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Coping With Memorial Day In 2020

Coping with Memorial Day in 2020

By Kelly Cummings, LSF Communications Manager, Certified Trauma Professional, Military Veteran Caregiver, and White Star Sister

If someone you love has lost his or her life while serving our country, or as a result of visible or invisible service-related wounds after coming home, every day is Memorial Day. However, as the official day of observance approaches, feelings of loss and survivor’s guilt may become more intense.

If Memorial Day is typically a difficult time for you, it’s a good idea to put together a healthy coping strategy. Some survival techniques can be self-destructive and make us feel even worse. (i.e., Self-medicating and isolation.) However, there are positive ways to remember, honor, and cope.

  1. Reach out

For some of you, PTSD, anxiety, and depression leave you drained. When you’re going through a tough time, you may feel like you want to be left alone. It feels easier to avoid other people, but isolation can actually increase anxiety and depression. (Check out this article from Psychology Today to learn why!) If you can muster the energy to reach out to the right people, you find that feeling connected sparks a little hope and gives you the fuel to keep going.

 

  1. Get Active

Exercise releases endorphins (feel-good brain chemicals). It can give us a temporary break by letting us get out of our heads for a little bit. Put on your silkies and go for a solo memorial run or hike. Carry a flag or photos of those that you’re honoring. Post about it on social media if that’s your thing.

If you are not the athletic type and the thought of exercising causes you even more anxiety, let your intention be to participate in an activity just for the good feeling of it. You don’t need to compete with anyone or push yourself…. just breathe and find movement that feels good. Find something appropriate for your current health and ability level and give it a try to manage anxiety and depression. Here are a few ideas to get you started.

 

  1. Create Something

Sometimes words can’t adequately express your feelings. After all, trauma is experienced through your body, your emotions, and your memories. (This is why creative arts therapy can be useful for PTSD recovery.) Try using a creative outlet to help with anxiety or depression. Here are some ideas.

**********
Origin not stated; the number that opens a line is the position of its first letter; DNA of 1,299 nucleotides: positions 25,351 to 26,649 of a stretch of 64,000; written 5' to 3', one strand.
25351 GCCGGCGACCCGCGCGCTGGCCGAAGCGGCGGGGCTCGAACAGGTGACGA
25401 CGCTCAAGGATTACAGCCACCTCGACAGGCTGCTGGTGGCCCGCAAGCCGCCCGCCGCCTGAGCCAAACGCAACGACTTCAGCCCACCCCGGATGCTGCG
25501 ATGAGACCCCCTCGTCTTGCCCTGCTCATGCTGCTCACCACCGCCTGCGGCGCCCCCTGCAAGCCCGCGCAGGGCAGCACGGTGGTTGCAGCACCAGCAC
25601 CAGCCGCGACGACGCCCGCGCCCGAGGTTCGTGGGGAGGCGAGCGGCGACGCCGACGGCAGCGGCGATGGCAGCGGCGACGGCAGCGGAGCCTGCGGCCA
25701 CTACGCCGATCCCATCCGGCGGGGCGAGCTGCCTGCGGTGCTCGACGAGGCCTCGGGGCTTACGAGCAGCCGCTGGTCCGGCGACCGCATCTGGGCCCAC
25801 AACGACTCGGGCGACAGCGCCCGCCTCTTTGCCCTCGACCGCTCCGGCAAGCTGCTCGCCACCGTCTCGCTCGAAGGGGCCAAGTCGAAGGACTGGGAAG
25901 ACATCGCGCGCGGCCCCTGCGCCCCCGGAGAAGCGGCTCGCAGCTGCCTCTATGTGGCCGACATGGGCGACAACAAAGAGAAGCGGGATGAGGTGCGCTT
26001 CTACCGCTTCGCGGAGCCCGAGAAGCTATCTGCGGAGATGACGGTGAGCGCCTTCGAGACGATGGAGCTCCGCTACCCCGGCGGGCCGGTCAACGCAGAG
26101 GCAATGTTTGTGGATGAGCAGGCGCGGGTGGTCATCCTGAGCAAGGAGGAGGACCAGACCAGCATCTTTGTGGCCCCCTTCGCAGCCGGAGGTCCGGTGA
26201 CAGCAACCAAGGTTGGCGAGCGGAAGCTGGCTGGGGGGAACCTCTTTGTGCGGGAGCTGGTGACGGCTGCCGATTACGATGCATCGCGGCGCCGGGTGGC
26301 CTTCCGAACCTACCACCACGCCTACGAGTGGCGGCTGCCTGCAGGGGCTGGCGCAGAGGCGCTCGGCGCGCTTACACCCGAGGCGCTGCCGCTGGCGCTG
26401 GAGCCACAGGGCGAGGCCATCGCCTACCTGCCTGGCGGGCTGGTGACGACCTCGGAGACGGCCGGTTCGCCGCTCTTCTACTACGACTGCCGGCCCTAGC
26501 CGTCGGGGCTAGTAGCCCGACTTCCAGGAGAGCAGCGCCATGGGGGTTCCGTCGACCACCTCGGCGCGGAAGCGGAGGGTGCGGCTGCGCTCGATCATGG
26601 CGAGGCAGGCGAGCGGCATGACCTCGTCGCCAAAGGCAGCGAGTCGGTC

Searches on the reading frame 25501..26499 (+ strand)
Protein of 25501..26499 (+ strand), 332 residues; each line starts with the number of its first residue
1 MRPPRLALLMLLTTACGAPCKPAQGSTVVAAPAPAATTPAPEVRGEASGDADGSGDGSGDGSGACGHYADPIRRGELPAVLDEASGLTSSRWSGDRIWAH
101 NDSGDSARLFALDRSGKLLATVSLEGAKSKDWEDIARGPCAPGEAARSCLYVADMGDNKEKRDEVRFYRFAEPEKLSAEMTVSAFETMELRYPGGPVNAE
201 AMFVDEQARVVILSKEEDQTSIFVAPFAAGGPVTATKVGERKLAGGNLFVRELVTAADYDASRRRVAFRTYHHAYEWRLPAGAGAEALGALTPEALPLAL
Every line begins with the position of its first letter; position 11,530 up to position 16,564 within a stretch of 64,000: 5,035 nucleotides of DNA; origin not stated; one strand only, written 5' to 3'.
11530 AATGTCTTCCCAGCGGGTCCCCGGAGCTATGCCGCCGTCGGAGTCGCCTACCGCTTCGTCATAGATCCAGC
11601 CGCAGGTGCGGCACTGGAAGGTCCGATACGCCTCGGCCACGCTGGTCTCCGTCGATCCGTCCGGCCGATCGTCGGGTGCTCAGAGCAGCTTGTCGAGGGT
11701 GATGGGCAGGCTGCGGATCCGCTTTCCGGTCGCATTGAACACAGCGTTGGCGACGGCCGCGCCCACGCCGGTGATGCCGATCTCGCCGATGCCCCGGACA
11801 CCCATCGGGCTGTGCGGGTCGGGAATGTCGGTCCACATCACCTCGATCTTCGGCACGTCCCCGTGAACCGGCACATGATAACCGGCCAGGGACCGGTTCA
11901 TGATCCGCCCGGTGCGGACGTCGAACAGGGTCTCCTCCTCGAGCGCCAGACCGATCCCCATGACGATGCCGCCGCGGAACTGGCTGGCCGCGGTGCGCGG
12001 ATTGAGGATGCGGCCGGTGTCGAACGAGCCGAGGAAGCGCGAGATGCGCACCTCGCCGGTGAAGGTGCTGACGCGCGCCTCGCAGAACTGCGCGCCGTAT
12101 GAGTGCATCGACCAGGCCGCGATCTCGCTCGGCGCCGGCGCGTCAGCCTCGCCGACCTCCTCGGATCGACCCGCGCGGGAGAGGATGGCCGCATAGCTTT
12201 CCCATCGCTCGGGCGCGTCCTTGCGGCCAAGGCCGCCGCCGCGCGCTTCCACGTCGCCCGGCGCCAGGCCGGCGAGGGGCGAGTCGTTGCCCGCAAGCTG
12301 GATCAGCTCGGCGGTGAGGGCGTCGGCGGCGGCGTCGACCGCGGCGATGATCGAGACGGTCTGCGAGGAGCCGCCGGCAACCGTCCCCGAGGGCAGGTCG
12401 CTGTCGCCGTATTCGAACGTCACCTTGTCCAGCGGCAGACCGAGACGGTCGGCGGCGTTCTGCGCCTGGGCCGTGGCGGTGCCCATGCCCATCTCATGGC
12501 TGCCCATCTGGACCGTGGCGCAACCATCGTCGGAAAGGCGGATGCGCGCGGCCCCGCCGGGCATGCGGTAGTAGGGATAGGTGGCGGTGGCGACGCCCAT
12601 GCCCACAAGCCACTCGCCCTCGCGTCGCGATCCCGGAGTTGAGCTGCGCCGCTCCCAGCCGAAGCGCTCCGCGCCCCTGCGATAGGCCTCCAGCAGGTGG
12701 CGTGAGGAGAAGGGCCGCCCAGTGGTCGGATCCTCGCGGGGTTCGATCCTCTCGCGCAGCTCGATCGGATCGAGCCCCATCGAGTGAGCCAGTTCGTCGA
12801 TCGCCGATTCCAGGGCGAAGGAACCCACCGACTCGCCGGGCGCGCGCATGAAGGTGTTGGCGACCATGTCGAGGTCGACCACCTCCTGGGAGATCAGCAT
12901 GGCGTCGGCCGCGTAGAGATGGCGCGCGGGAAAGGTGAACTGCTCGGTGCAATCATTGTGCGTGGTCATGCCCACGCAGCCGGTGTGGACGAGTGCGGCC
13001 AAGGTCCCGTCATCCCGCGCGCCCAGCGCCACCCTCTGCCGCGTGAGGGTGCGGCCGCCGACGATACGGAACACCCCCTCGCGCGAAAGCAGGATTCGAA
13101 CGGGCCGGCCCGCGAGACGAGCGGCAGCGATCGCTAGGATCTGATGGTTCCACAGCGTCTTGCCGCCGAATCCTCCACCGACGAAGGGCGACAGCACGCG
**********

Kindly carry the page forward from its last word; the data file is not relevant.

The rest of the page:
• If you’re a musician, write a song. For inspiration, check out Battle Cry: Songs of America’s Heroes.
  • Try painting or drawing a picture that describes how you feel about your loved one.
  • Make a scrapbook.
  • Create a piece of jewelry that memorializes your loved one.
  • Make a memorial quilt.
  • If you want to take a deeper dive by seeing a creative arts therapist, you can find one in your area by entering your zip code here and selecting “Art Therapy” under the Types of Therapy heading on the left side of the page.

We know that nothing can take away the pain of losing someone that you love. We hope that something suggested here will help provide a little relief from intense feelings of loss or guilt. You are not alone, and we encourage you to reach out and let others know that they are also not alone. You never know the potential power of an encouraging word!

The whole team at Lone Survivor Foundation is deeply grateful for the sacrifice of all of our veterans, especially those who are no longer with us “having paid the ultimate price while doing their work, and in death still stand watch over us.” Never Quit. Never Forget.

 

If you are a veteran in crisis or are concerned about one, please call the Veterans Crisis Line at (800) 273-8255 or text 838255

 

Founded in 2010 by retired Navy SEAL Marcus Luttrell, Lone Survivor Foundation leads veterans & their families on a path to healing from combat trauma. Learn more at http://bit.ly/lsfprogram.

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